This document is meant for users with some technical skills. For absolute beginners, you are probably better off by starting elsewhere.What it BTRFS:
The purpose for this document is to try to clarify some concepts and describe how BTRFS works in principle as there seems to be a lot of misinformation or simply lack of knowledge out there.
Note: the author of this document is just a regular user with some C coding experience and an interest in BTRFS so while I will try hard to avoid misinformation there is a slight risk that I might in fact add to the misinformation that is already there.
Note#2: This document is as of writing this (30.June 2018) work in progress and must be considered unfinished.
Btrfs is a (mostly) self-healing Copy On Write (COW) filesystem for Linux with a lot of fancy features. It is maturing, which means that some parts of it works great, some parts need a little bit of know how, and some parts of the filesystem is experimental and only recommended for testing purposes.So what can BTRFS do for you:
How does BTRFS work:
- Well, it is a filesystem so it will allow you to store files in an organized way just like other filesystems such as ext3,ext4, xfs, etc...
- It will checksum data and metadata (data is your files, metadata is data that describes your filesystem)
- It will therefore tell you if you have a corrupt file...
- ...and if set up correctly BTRFS can therefore auto-repair corrupt data for you and self-heal in most situations.
- It supports multiple storage devices
- Which means you will not require LVM, MD-RAID or HW-RAID to run BTRFS on multiple devices.
- It support separate data and metadata (filesystem structures) profiles similar to traditional RAID0, RAID1, RAID10, RAID5 and RAID6 (Warning: RAID5 and RAID6 are currently experimental and has dataloss bugs)
- It allows for snapshots
- Snapshots are a "saved state" of (parts of) your filesystem.
- (Snapshots are also subvolumes)
- It allows you to create subvolumes - which act like common directories.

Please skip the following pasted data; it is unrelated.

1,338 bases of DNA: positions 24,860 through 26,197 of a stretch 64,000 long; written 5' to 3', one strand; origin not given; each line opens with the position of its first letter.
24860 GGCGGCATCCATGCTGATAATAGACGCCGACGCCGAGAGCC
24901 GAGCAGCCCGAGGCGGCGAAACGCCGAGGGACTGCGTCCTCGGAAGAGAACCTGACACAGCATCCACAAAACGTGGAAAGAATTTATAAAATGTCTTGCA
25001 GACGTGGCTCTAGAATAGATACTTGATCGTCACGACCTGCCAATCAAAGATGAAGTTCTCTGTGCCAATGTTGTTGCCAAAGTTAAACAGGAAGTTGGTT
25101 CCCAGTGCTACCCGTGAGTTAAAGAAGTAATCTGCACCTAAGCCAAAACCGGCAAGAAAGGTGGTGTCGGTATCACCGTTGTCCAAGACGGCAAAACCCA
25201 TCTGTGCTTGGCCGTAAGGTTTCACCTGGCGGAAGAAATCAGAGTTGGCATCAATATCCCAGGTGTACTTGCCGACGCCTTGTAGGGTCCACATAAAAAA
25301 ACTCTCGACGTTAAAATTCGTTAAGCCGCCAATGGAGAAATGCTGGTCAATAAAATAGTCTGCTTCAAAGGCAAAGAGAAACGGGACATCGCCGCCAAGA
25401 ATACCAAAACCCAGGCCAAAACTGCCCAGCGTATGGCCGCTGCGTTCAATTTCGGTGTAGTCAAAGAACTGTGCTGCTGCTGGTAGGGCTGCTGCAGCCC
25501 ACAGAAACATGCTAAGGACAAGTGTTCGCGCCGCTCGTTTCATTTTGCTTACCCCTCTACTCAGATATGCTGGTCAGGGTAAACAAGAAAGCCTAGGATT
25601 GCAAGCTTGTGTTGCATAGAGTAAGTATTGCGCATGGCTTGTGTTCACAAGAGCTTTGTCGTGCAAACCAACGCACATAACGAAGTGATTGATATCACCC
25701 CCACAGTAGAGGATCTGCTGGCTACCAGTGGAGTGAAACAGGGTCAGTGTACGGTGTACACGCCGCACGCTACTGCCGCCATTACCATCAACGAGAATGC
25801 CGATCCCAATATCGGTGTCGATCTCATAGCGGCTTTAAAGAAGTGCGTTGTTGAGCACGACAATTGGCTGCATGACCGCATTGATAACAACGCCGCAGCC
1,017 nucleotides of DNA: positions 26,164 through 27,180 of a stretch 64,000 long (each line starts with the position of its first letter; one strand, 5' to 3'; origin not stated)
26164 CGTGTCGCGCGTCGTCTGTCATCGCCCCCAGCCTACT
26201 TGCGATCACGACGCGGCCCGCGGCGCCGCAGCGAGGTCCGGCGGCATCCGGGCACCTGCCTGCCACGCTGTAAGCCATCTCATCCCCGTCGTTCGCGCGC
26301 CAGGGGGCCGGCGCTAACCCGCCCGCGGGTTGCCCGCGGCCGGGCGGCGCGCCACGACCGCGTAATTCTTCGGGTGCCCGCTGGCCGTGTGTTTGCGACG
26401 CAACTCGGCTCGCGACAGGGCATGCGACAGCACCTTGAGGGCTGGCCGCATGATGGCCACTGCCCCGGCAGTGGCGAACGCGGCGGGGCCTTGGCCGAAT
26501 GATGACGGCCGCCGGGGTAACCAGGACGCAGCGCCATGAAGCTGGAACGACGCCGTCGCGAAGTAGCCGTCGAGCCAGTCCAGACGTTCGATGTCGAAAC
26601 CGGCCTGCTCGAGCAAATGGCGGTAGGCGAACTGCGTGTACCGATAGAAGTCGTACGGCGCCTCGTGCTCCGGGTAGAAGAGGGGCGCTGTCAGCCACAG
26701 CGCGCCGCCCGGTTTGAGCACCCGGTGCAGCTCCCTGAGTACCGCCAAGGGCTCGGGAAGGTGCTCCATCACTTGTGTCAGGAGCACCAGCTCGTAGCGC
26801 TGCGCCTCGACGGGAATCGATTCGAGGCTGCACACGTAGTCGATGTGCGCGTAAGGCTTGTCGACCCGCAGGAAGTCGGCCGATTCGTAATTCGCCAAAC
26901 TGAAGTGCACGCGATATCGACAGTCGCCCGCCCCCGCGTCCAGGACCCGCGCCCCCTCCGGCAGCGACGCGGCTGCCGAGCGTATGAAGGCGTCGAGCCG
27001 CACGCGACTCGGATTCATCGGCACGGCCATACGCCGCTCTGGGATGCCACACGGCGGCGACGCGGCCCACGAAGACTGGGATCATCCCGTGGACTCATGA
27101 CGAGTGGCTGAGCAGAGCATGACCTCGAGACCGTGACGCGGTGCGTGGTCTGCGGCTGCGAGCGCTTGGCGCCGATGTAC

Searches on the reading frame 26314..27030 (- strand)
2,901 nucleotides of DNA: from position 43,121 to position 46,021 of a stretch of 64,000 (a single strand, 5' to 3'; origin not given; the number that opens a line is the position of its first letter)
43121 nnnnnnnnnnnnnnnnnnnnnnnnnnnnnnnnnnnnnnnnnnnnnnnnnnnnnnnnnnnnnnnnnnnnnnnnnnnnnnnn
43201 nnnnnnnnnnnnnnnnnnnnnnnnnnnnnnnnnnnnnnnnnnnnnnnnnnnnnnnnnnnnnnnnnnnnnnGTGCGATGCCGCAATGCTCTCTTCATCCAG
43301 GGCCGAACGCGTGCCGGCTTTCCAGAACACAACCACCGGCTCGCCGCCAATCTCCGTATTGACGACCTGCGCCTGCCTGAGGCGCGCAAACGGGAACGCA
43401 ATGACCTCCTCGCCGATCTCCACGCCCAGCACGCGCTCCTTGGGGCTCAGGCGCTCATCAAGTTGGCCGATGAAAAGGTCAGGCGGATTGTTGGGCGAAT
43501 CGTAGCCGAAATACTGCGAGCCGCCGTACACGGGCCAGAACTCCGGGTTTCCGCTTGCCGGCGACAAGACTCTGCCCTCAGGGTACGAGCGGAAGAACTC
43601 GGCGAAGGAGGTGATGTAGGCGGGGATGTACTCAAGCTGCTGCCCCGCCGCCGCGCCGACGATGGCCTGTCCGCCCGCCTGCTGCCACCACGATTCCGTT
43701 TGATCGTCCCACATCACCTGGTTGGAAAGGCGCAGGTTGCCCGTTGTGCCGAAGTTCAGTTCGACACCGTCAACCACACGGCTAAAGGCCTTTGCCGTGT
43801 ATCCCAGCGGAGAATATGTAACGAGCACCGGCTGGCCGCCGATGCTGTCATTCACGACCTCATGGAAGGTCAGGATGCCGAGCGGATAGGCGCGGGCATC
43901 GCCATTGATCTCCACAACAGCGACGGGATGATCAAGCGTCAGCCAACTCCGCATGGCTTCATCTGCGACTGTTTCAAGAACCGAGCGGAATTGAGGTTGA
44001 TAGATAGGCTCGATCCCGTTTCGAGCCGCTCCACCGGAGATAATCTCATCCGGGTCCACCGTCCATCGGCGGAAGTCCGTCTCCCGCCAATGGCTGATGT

- Subvolumes are a separate "tree" of the filesystem
- Note: While it in many ways can be compared to a partition, it is not a partition in the traditional sense and it is definitively not a separate block device that can be used to run other filesystems.
- Subvolumes act like directories with some extra features (like for example their own UUID)
- Future plans include allowing different redundancy levels per subvolume
- This means that you can have a directory where all stuff is redundant (like RAID1 / 10 / 5 or 6)
- ...or you may have a non-redundant directory for speed (like RAID 0)
- It will allow you to convert to different redundancy (or non-redundancy) profiles online - while the system is fully operational
- It supports verifying the filesystem consistency (scrubbing) while online.
- It is more or less self-healing and will auto-fix corruptions and structural damage to the filesystem in most cases
- It offers transparent compression (current algorithms are zlib, lzo and zstd)
So let's get to work...:
- Allocation of data
- Required storage space is always allocated piece by piece in chunks
- A chunk is usually 1GB (which means that a 1TB storage device may be split up in 1024 GB chunks)
- BTRFS by default differentiates between metadata-chunks and data-chunks
- Metadata is the data that describes the filesystem structure
- Data is just data e.g. the content of your files....
- Chunks can have different redundancy profiles (duplication, striping, mirroring, parity , dual parity)
- Works almost like RAID1 on a single device: maintains two mirrors of the chunk on a single storage device
- Works almost like RAID0 : will stripe data across all storage devices
- Works almost like RAID1 on multiple storage devices: will place two copies of the chunk on two different storage devices
- Parity (Note: as of writing this, this functionality is unstable and not recommended to use)